How Oscar Health is prepping for the coming Obamacare storm. Backchannel has an extensive feature out on Oscar Health, the tech-driven digital insurance upstart that has family ties to one Donald J. Trump (Oscar co-founder Joshua Kushner is Trump son-in-law Jared Kushner's brother), and its plans to expand as questions swirl around the fate of the Affordable Care Act. Back in November, Kushner and Oscar CEO Mario Schlosser posted a missive on the company's website assuring investors and customers that Trump's surprise victory and hostility towards Obamacare wouldn't kill its business, which was built largely on the health law's back. One way they'll be dealing with a potential ACA dismantling? By moving beyond the rocky individual insurance market and into small group and employer plans. "Oscar does not seem to regard the probable repeal as a threat to its existence," writes Backchannel's Steven Levy. "In conversations with its top executives, they paint a picture of a company that may have made use of the ACA for its start, but can live without it." (Backchannel, Fortune)

Fitness trackers are grappling with a rough market. My colleague Adam Lashinsky is busy covering the Consumer Electronics Show (CES) in Vegas. And one of Adam's big takeaways from the week is that fitness trackers are in for a rough ride. "Gartner says about 30% of people in the U.S., Australia, and the U.K. who’ve worn fitness trackers don’t wear them anymore," he writes. "That’s a tough business model, sort of like selling diet programs to uncommitted dieters or health-club memberships to January-only athletes. In fact, it’s the ultimate uphill climb, and it explains why Jawbone is receding, Fitbit’s stock is ailing (it's now prioritizing "engagement" with existing users), and the Apple Watch is something less than the Next New Thing. (Fortune)


Sanofi/Regeneron hit a legal buzz saw over next-gen cholesterol drug. French pharma giant Sanofi and partner Regeneron faced a stunning setback on Thursday as a federal judge ordered the companies to halt sales of their next-generation cholesterol treatment Praluent for 12 years. The ruling is a coup for Amgen, which has a rival drug in the same space, and the latest salvo in an ongoing patent spat with potential billions at stake. The judge sided with Amgen's claims that Praluent infringed on patents for its own so-called PCSK9 inhibitor Repatha (these are the only two treatments of their kind that are on the market). These cholesterol-busting treatments have slashed "bad" cholesterol in clinical trials and are far more expensive than traditional statins at a list price of $14,000 per treatment course. While sales have been slow thanks to the high price and skepticism about whether or not such intense cholesterol reductions can also prevent heart problems, analysts have projected that they could eventually become multi-billion dollar per year drugs. Sanofi and Regeneron have 30 days to stop sales, and the companies plan to appeal the judge's decision during that time.

Biogen's former CEO is hopping over to a Gates Foundation-backed biotech. George Scangos, the former CEO of Biogen, is taking his talents over to a biotech startup that's drawing funding from the Bill & Melinda Gates Foundation. Vir Biotechnology is the brainchild of Arch Ventures co-founder Robert Nelsen, and it's setting out on an ambitious goal of fighting infectious diseases like tuberculosis. (Endpoints)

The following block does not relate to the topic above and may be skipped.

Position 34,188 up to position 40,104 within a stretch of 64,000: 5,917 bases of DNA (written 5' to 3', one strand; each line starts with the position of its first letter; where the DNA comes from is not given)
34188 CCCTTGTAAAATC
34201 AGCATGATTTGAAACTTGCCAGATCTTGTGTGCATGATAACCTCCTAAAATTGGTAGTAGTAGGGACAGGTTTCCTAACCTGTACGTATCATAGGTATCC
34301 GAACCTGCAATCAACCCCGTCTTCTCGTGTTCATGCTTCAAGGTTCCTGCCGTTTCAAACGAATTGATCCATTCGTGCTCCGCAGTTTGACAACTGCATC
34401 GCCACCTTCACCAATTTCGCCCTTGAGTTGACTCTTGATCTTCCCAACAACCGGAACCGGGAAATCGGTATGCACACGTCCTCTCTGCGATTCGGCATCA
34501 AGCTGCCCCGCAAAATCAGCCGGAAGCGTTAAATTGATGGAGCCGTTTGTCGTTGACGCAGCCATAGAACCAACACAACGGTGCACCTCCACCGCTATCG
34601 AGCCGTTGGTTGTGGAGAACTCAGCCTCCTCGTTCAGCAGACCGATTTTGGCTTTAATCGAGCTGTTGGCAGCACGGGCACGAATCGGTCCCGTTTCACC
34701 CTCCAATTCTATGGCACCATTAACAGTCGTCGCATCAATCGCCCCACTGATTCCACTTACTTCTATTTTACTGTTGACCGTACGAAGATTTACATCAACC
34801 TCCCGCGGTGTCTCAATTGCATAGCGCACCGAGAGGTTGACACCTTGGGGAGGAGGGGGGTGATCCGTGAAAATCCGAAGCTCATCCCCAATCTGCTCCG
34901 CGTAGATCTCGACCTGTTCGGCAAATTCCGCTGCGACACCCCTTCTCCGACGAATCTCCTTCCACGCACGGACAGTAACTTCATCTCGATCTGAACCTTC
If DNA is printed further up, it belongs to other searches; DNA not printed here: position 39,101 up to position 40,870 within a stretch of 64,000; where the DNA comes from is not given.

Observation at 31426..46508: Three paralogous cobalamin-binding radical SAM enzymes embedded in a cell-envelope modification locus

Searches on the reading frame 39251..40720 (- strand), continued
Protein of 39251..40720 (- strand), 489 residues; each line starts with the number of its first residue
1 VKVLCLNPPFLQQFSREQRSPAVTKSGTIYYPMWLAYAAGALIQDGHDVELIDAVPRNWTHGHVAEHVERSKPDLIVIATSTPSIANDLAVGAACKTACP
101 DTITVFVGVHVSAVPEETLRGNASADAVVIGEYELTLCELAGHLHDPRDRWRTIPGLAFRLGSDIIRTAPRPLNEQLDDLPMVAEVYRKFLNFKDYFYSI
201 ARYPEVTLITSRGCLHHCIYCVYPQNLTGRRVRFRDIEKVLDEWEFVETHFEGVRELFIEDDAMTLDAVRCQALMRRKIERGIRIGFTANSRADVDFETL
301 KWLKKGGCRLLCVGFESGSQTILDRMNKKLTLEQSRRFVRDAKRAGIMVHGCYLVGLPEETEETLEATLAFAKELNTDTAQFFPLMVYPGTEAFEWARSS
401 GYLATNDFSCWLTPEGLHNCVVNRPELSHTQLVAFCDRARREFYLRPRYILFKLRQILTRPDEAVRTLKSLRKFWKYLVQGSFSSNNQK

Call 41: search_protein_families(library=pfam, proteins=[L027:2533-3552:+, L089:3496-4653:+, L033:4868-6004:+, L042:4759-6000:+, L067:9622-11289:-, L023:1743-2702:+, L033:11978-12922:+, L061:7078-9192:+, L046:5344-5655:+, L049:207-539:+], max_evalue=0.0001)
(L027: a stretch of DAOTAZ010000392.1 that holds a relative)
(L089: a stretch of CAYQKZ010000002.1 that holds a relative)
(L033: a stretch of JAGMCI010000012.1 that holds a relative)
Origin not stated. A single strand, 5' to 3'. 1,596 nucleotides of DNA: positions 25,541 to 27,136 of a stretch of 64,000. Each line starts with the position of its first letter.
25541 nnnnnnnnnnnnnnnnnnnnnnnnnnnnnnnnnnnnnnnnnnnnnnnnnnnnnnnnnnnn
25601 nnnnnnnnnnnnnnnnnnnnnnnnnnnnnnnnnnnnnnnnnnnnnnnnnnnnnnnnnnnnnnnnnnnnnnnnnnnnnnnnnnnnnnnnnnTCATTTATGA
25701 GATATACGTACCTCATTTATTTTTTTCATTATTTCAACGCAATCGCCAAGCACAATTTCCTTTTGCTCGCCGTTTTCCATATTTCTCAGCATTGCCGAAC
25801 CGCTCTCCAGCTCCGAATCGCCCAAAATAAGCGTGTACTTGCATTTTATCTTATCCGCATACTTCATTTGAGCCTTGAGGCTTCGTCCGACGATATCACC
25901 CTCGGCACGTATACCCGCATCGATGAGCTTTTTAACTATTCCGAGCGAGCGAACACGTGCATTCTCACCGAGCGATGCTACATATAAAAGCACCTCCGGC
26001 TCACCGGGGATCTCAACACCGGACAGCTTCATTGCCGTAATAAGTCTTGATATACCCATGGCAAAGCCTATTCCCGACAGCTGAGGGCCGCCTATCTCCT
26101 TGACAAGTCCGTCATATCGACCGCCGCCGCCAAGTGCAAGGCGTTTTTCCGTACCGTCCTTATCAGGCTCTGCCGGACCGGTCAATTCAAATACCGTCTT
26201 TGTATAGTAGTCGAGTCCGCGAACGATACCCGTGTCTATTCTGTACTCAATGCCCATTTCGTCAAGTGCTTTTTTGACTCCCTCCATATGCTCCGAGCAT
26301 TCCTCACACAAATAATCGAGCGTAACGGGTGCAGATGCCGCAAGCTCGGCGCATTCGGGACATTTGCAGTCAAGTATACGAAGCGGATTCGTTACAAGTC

A big exec shakeup is underway at Eli Lilly. Eli Lilly's 2016 was marred by a clinical trial body blow that dashed the Indianapolis-based pharma's hopes of producing the first legitimately effective drug to treat Alzheimer's. The experimental solanezumab flunked a late-stage study and forced Lilly to abandon its development, which in turn forced a spate of job cuts at the company. And now that eight-year Lilly chief John Lechleiter has made his exit, new CEO David Ricks is shuffling up the executive ranks. The changes largely affect Lilly's commercial unit, which the company is attempting to streamline with fewer managers, but also involve replacing its U.S. head. Lilly is also consolidating its emerging markets and European business units into a single entity called Lilly International. (FiercePharma)


Americans' feelings on Obamacare repeal are... complicated. A new Kaiser Family Foundation (KFF) survey finds that a slim plurality of Americans (49%) want to dismantle the Affordable Care Act while 47% want to preserve it. But things get a little more nuanced once you delve past the big picture question about repeal and into the nitty gritty. Of the pro-repeal crowd, most want there to be an Obamacare replacement in place rather than a "repeal-and-delay" tactic that could leave consumers, hospitals, and insurance companies alike hanging out to dry. Congress has already taken its first steps towards Obamacare repeal, and a budget resolution that would kick that process into high gear may get a final vote as early as next week. (Fortune)

Medicare failed to claw back $125 million in excess payments to insurers. The Medicare Advantage program is receiving scrutiny over a new audit finding that the federal government settled over-charging disputes with private insurers for just $3.4 million in 2012, missing out on a possible $125 million in taxpayer recompense for 2007 charges alone. "It's unclear why the Obama Administration allowed CMS to overpromise and under-deliver so badly on collecting these overpayments," said Iowa Sen. Chuck Grassley in a statement to Kaiser Health News. (NPR)